South Dakota Native Plant Research
Vitaceae : Vitis riparia

Vitaceae : Vitis riparia


Download Seed: The seed is around 5 mm long. (157 KB)

Download Seedling: Two month old seedling of wild grape grown in research greenhouse. (78 KB)

Download Vegetative: The leaves are simple. (2.6 MB)

Download Flowering: Flowers are produced in small panicles. (577 KB)

Download Fruiting: The dark purple fruit is borne in clusters. (600 KB)

Download Wild grapes: Wild grapes growing near Brookings, S.D. (1.3 MB)

Download Research garden: Wild grape seedling dormant in research garden at SDSU. (114 KB)

Family Name


Common Name

Riverbank grape, Wild grape

Native American Name

Dakota: Hasta ha ka; Lakota: čhaŋwíyapeha iyúwi,


Vitis riparia is a perennial viny shrub with stem growing to 25 m in length. The young branches are green to a dull reddish brown and the older stems are woody with exfoliating bark. The simple, alternate leaves have smooth petioles up to 8 cm long. The blades are 7-20 cm long and nearly as wide, shallowly to deeply palmately lobed. Leaves on fertile branches usually have 3 major lobes with a broad gaps between the 2 basal lobes. The leaves on vegetative branches are more evenly divided. The margins are hairy and sharply toothed. The inflorescence consist of pyramidal panicles 4-12 cm long, opposite the leaves of this year's new branches. The plants are monoecious, separate male and female flowers are typically on the same plant, mixed in a cluster or separate, tiny with 5 green to yellowish petals that drop without expanding. The male flowers have 5 long, erect to ascending stamens. The female flowers have a short style and 5 short sterile contorted stamens. The fruit are purple black berries, 7-11 mm in diameter. Riverbank grapes bloom in May and June with fruit ripening in July through September. They are found along streams, fence rows, in woodlands and ravines throughout South Dakota.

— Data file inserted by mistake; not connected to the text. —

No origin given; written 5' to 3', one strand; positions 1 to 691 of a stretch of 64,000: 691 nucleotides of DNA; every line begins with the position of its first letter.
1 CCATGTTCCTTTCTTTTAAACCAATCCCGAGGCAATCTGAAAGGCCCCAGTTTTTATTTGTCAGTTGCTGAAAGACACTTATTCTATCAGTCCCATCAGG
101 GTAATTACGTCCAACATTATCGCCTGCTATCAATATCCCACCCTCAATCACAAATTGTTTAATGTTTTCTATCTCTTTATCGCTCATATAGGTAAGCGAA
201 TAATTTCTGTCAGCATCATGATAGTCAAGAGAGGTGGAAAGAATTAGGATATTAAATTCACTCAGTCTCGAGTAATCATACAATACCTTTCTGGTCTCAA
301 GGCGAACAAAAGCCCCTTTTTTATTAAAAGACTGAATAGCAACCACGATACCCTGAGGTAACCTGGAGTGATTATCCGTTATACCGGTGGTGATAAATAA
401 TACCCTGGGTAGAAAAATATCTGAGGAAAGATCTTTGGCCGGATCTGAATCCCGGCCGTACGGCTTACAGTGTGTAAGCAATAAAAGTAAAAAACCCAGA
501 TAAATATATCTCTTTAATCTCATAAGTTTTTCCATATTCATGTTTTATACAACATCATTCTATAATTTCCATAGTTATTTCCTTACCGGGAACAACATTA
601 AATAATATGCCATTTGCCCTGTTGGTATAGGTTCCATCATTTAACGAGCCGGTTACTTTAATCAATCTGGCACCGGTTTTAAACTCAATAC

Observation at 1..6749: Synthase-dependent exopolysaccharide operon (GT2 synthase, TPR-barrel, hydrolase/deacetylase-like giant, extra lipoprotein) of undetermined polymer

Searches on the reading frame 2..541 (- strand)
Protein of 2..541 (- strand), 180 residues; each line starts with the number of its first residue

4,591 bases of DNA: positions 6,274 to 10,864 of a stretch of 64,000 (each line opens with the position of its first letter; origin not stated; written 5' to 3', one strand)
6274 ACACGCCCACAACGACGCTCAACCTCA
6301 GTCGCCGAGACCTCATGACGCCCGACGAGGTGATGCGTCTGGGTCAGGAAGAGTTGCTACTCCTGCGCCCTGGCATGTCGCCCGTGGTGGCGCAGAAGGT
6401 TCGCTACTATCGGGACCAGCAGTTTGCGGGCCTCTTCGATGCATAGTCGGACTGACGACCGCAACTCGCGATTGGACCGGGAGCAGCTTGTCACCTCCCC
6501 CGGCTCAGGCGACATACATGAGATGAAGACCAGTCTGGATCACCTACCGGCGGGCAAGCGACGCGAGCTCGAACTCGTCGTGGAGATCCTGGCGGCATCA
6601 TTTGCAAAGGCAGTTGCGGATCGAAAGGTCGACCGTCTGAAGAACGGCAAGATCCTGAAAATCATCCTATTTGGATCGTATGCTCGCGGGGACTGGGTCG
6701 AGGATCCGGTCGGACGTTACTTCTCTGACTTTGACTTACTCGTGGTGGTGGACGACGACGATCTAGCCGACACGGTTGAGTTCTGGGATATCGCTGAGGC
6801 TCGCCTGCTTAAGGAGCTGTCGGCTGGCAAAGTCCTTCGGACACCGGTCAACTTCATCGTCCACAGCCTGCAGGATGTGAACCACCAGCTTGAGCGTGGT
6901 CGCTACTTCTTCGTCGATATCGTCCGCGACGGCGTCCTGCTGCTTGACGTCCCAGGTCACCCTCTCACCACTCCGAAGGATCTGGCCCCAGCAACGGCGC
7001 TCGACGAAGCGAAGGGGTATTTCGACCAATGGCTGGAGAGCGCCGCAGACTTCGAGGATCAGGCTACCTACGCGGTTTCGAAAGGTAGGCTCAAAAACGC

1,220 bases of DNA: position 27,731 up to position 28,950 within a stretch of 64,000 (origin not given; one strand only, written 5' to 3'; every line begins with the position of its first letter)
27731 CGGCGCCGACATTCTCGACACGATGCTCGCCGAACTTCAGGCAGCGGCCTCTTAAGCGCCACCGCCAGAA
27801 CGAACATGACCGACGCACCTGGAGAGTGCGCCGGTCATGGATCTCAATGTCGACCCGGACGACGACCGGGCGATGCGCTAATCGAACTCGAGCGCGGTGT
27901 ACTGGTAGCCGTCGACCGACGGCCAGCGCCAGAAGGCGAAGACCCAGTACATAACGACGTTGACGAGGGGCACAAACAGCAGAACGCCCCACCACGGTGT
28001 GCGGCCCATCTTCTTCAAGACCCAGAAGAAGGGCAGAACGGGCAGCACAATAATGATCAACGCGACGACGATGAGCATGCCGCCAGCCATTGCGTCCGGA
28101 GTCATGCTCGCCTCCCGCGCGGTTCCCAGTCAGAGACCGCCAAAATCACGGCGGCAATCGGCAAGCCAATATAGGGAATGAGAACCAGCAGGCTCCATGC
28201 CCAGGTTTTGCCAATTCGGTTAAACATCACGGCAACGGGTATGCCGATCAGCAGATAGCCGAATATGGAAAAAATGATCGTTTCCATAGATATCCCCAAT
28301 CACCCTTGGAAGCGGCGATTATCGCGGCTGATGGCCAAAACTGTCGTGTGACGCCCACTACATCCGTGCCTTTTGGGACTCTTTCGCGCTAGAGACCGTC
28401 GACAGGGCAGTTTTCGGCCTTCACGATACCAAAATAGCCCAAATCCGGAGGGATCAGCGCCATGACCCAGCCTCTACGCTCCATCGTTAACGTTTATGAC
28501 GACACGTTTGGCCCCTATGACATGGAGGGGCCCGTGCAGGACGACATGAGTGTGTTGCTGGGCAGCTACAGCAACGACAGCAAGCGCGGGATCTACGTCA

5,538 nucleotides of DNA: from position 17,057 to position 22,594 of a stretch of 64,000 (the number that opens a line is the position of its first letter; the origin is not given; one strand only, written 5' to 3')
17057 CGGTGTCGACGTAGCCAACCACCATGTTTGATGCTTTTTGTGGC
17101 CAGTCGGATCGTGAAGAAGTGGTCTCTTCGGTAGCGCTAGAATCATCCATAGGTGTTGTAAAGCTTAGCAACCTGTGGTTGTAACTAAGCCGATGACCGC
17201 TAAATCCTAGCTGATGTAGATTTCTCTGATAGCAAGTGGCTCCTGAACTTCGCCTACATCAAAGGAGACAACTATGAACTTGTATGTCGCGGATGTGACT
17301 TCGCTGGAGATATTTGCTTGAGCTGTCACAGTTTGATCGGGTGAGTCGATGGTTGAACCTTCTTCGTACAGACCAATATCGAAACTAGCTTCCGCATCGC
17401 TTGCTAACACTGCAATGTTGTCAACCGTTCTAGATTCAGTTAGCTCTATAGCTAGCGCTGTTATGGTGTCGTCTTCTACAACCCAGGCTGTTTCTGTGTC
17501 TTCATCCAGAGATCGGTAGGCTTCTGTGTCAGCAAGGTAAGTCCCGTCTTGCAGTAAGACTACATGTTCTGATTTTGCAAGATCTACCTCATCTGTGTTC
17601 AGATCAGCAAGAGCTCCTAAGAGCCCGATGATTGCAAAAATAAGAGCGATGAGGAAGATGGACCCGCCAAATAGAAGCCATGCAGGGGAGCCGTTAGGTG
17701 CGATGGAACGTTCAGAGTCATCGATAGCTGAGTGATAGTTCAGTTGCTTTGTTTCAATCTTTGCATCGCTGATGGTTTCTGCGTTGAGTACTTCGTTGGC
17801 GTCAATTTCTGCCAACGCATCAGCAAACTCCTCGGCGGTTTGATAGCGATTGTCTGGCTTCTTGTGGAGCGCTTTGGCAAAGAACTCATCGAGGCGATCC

Additional Notes

Riverbank grapes are aggressive climbers that produce copious amounts of edible fruits used for juice, jellies and wines. The flowers provide food for bees and butterflies, the leaves host butterfly larvae and the fruits attract birds. They make a great covering for fences and trellises.

Horticulture Notes

Seed collection: Collect ripe fruit and separate seeds from the pulp.

Germination: The seeds are best sown in the fall. They need a 90-120-day cold moist stratification for spring planting. Pour boiling water over them and let soak for 24 h before planting or stratification.

Vegetative propagation: Make cuttings of dormant 1st year stems in early spring. Bury 3 nodes and leave the top exposed. They will root if kept moist.

Light: Full sun to partial shade. Grape production is enhanced by sunlight.

Soils: Organically rich well drained soils, sandy to clays.

Water: Mesic to moist.

Vitaceae : Vitis riparia